Of all the aspects of the earthquake, the relationship I feel towards these last remaining possessions in the convent is the hardest for me to describe. A part of me felt that if I could just rescue that one ring or that one shirt or one memento, then I'd be okay. Or, if I could just take those dozen photos of me with my friends off the walls, even if only to throw them away, then that would fix the strange unsettled feeling I have of unfinished business. I've never lived somewhere and not packed up before I moved on. Somehow, this unfulfilled act felt essential.
When I realized that a side door was propped wide open, my heart sank. Now I faced a decision. I continued wandering around the property, but made my way back to that doorway, staring inside the threshold, feeling dread. It felt like a trap. I had already evaded death once before by escaping this building, do I really want to try my luck? But like any good horror movie stereotype, I couldn't resist the pull to step inside, the morbid curiosity.
Each step, each creak of the warped wooden floorboards, felt like I might fall through. I watched for the exits; I planned my escape. And I realized that I could never again feel at home or at peace in this building. All I felt was the terror I had felt that night of the earthquake, a darkness and fear like staring down into an abyss. I stood at the foot of the staircase, my bedroom nearly eight feet above me, and couldn't rationalize going upstairs. I faced my choice, and decided to finally let go all that had been left behind.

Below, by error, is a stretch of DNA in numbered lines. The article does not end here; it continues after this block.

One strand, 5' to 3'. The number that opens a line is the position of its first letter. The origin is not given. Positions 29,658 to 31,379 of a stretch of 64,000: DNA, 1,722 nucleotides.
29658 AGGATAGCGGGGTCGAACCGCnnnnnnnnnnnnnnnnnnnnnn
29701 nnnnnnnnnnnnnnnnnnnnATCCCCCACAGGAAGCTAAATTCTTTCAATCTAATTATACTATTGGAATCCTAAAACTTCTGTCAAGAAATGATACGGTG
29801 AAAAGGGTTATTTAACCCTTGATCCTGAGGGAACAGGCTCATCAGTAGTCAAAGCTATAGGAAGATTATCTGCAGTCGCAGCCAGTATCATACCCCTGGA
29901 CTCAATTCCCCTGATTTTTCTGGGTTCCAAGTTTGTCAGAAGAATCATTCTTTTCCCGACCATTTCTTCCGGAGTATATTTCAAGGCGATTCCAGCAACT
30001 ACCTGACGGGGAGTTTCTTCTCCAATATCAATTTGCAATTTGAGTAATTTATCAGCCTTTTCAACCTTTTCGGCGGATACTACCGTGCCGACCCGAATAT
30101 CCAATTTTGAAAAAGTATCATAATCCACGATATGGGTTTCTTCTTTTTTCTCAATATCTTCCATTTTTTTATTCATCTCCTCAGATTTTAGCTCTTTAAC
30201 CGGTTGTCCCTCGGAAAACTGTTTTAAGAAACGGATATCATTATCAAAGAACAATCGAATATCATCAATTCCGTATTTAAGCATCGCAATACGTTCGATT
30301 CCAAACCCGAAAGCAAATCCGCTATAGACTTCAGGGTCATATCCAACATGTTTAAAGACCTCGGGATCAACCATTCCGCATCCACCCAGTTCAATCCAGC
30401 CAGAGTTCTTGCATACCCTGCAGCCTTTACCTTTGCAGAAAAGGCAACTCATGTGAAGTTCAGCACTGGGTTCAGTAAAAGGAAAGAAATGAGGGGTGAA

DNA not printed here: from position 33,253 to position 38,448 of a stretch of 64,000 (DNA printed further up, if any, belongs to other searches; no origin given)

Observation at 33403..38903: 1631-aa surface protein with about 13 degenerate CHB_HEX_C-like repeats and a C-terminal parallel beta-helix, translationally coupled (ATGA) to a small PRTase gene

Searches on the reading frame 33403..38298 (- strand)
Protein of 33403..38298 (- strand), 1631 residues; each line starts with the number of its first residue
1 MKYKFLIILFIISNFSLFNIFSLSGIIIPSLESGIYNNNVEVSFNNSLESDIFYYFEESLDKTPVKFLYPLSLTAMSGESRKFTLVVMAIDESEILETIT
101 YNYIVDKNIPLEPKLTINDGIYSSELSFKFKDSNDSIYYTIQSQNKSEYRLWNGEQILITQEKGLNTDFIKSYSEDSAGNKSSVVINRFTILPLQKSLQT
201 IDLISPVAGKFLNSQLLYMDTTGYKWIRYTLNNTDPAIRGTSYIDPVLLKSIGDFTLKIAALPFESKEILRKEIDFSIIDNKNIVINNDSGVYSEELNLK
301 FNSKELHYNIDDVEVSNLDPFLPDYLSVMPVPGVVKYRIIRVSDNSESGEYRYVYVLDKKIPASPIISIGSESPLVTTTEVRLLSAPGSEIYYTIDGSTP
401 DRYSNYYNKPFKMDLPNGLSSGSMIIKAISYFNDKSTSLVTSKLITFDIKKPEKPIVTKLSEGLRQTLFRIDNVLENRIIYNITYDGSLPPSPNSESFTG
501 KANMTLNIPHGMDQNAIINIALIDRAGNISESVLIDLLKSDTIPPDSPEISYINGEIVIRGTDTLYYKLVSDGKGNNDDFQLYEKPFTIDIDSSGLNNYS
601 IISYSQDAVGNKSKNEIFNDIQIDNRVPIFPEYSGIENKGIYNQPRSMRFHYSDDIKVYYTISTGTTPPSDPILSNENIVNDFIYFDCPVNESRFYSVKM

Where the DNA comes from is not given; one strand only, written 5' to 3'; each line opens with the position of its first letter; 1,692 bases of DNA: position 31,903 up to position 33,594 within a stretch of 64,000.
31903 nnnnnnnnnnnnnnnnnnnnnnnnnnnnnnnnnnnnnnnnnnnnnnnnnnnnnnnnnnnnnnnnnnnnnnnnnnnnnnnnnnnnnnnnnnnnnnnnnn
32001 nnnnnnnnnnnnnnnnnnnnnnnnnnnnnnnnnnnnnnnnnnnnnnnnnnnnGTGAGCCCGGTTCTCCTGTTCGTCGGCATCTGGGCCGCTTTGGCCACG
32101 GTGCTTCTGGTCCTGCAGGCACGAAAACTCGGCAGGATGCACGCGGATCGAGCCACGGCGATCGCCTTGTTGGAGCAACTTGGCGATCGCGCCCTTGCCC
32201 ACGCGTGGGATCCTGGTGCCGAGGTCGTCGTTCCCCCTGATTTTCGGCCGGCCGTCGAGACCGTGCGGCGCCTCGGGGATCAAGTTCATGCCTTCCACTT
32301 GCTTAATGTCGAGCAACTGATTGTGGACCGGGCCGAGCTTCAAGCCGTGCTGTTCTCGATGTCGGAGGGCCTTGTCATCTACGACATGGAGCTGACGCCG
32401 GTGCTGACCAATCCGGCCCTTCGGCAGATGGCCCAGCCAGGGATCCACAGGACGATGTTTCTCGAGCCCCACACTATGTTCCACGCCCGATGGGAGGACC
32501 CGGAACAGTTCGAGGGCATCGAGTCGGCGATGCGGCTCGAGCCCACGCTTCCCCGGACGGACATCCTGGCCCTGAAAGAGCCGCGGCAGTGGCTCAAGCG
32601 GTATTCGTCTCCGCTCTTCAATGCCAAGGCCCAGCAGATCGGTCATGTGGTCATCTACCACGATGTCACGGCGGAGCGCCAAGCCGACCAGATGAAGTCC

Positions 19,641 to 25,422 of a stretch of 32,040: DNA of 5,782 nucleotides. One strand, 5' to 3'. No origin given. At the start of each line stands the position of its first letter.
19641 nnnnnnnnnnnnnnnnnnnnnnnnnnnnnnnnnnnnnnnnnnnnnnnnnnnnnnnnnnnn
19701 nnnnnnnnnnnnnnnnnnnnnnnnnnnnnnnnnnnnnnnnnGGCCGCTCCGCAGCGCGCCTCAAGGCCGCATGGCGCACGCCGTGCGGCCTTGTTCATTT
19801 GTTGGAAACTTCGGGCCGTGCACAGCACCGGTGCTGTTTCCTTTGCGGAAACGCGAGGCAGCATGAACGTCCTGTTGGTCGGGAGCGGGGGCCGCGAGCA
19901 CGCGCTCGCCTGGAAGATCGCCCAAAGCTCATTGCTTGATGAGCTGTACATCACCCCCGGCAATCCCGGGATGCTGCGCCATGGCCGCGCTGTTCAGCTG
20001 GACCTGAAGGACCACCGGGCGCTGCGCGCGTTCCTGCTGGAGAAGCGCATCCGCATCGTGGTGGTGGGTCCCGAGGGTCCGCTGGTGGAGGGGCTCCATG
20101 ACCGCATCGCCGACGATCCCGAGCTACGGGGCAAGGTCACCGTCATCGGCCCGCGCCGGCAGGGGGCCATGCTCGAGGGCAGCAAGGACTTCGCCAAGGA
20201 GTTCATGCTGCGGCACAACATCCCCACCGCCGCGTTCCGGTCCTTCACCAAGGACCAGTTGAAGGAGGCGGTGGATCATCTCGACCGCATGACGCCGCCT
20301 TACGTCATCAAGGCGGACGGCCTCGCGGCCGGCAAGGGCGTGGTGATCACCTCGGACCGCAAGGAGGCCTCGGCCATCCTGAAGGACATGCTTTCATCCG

A friend who had come with me didn't though, at least initially. She went through her room on the first floor and grabbed a stack of dusty books. But we didn't get ten feet outside of the building before she stopped, uncertain. Finally, she said, "I'm putting them back." She returned empty-handed.
Watching my friend make that choice reassured me in mine. You can't say you have let go of the past, and then carry literal baggage around with you. You have to let it go, or else repurpose it and build it into your future. Later, another friend who did venture upstairs into the convent described the graffiti, and the critters that had taken residence. I'm glad I did not see that. I fear that even if I had gone upstairs and looked for something in my room, because of one of the unknown number of people who had gone into the convent after the earthquake I may have found it was missing, taken. It is a pain, a knowing, with which I do not need to burden myself.
I may never walk in or around that building again. In fact, I should hope not. It is not the place I remember, a place full of life, a place where I could be myself, a home. It is a death trap. It will fall or it will be torn down. The only thing I hope is that in its absence the native plants we planted will take over, the earth will reclaim the land, and the pukeko and fantails will be the last residents of what was once the Old Convent.